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One Good Deed
Cover of One Good Deed
One Good Deed
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It all started with some berries...

In this version of paying it forward, one good deed leads to another as people in a multicultural neighborhood, including a Jewish family, change the life of the community.

"The author lets her characters make her point (the world is a much better place when people are kind), only introducing the Jewish term for this behavior - mitzvot - at the end of the story. Melmon's upbeat illustrations are similarly nondenominational and will help listeners visualize the story's key elements."—Booklist Online

"This is a good read-aloud for young children, as the art is benign and the text includes a pleasing repetition of reactions from neighbors, who are always 'surprised' and 'delighted' by the kindness bestowed upon them. Another positive touch: the succinct back story about the derivation of the word 'mitzvah.' A sweet plug for random acts of kindness."—Kirkus Reviews

It all started with some berries...

In this version of paying it forward, one good deed leads to another as people in a multicultural neighborhood, including a Jewish family, change the life of the community.

"The author lets her characters make her point (the world is a much better place when people are kind), only introducing the Jewish term for this behavior - mitzvot - at the end of the story. Melmon's upbeat illustrations are similarly nondenominational and will help listeners visualize the story's key elements."—Booklist Online

"This is a good read-aloud for young children, as the art is benign and the text includes a pleasing repetition of reactions from neighbors, who are always 'surprised' and 'delighted' by the kindness bestowed upon them. Another positive touch: the succinct back story about the derivation of the word 'mitzvah.' A sweet plug for random acts of kindness."—Kirkus Reviews

Available formats-
  • OverDrive Read
  • PDF eBook
Languages:-
Copies-
  • Available:
    1
  • Library copies:
    1
Levels-
  • ATOS:
    2.9
  • Lexile:
    580
  • Interest Level:
    LG
  • Text Difficulty:
    K - 2

Recommended for you

About the Author-
  • The author of over twenty children's books, Terri Fields has won numerous awards for her writing, including recognition from the American Library Association. She and her husband live in Arizona.
Reviews-
  • Publisher's Weekly

    May 25, 2015
    Fields (Burro’s Tortillas) and Melmon (Baby Wants Mama) present a pay-it-forward story that shows how one kind action—sharing some fresh-picked mulberries with an elderly neighbor, for instance—can turn an unfriendly neighborhood into one overflowing with generosity. As Fields introduces the residents of Lancaster Street, she uses repetition to emphasize how each of them almost unconsciously realizes how they can help someone in need. “Then she had a thought she’d never thought before,” she writes of Mrs. Thompson, the recipient of the mulberries, who gives one of the pies she bakes with the berries to Mr. Riley next door. He helps retrieve a basketball from the roof of a garage, the young basketball players call time-out to rake the leaves of a neighbor who’s on crutches, and so on. Playing into the idea that Lancaster Street “seemed dark and gloomy” even on sunny days, Melmon shows the neighborhood literally brightening with each page turn. A closing reference to these deeds as mitzvahs is the only religious element in the story—it’s clear that these actions cross all backgrounds and belief systems. Ages 3–8.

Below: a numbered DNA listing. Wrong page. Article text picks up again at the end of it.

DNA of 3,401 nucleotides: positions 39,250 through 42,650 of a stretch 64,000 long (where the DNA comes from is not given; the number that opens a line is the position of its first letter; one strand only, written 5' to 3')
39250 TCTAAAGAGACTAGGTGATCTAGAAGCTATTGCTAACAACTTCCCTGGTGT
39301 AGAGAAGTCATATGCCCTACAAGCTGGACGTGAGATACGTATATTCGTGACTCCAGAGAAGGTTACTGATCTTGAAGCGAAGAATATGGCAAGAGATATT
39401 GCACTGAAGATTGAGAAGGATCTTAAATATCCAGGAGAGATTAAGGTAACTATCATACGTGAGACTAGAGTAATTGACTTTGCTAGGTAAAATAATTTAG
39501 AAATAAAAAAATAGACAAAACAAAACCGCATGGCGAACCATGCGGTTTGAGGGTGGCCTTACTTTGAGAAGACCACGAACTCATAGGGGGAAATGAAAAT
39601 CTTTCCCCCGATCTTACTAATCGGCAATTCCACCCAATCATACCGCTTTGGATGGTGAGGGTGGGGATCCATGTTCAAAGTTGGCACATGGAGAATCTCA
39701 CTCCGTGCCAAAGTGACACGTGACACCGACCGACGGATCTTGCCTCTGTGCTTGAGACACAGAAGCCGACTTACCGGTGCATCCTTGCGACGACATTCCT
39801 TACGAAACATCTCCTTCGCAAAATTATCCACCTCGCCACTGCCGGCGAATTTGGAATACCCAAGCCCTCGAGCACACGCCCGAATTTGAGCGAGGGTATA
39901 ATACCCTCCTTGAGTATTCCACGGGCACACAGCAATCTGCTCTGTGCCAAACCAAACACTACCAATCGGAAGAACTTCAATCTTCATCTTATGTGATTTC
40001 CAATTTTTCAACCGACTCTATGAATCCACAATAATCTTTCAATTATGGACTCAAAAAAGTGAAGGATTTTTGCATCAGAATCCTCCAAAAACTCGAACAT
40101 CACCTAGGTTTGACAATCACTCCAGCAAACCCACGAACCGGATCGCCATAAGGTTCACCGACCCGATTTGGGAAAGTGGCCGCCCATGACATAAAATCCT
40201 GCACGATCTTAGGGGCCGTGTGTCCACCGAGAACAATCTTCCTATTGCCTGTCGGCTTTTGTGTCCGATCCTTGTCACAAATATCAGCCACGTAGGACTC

• School Library Journal

    August 1, 2015

    PreS-Gr 2-One good deed deserves another and another and another as a neighborhood comes together in a string of thoughtfulness that begins when Jake shares mulberries with his neighbor. She in turn shares a pie, which leads to raked lawns, fixed computers, and more and more acts of kindness that brighten the street and bring people together. The concept and importance of the mitzvah is shown, not told, in this well-written and nicely illustrated book. Neighbors pay it forward, one to the next, with a thought and an action. Because the term mitzvah is used only at the very end, this story could be used by religious educators of other faiths to demonstrate the power of kindness. VERDICT A recommended purchase for Judaic collections and others.-Martha Link Yesowitch, Charlotte Mecklenburg Library, NC

    Copyright 2015 School Library Journal, LLC Used with permission.

  • School Library Journal

    "One good deed deserves another and another and another as a neighborhood comes together in a string of thoughtfulness that begins when Jake shares mulberries with his neighbor. She in turn shares a pie, which leads to raked lawns, fixed computers, and more and more acts of kindness that brighten the street and bring people together. The concept and importance of the mitzvah is shown, not told, in this well-written and nicely illustrated book. Neighbors pay it forward, one to the next, with a thought and an action. Because the term mitzvah is used only at the very end, this story could be used by religious educators of other faiths to demonstrate the power of kindness. VERDICT A recommended purchase for Judaic collections and others." — School Library Journal

Title Information+
  • Publisher
    Lerner Publishing Group
  • OverDrive Read
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One Good Deed
One Good Deed
Terri Fields
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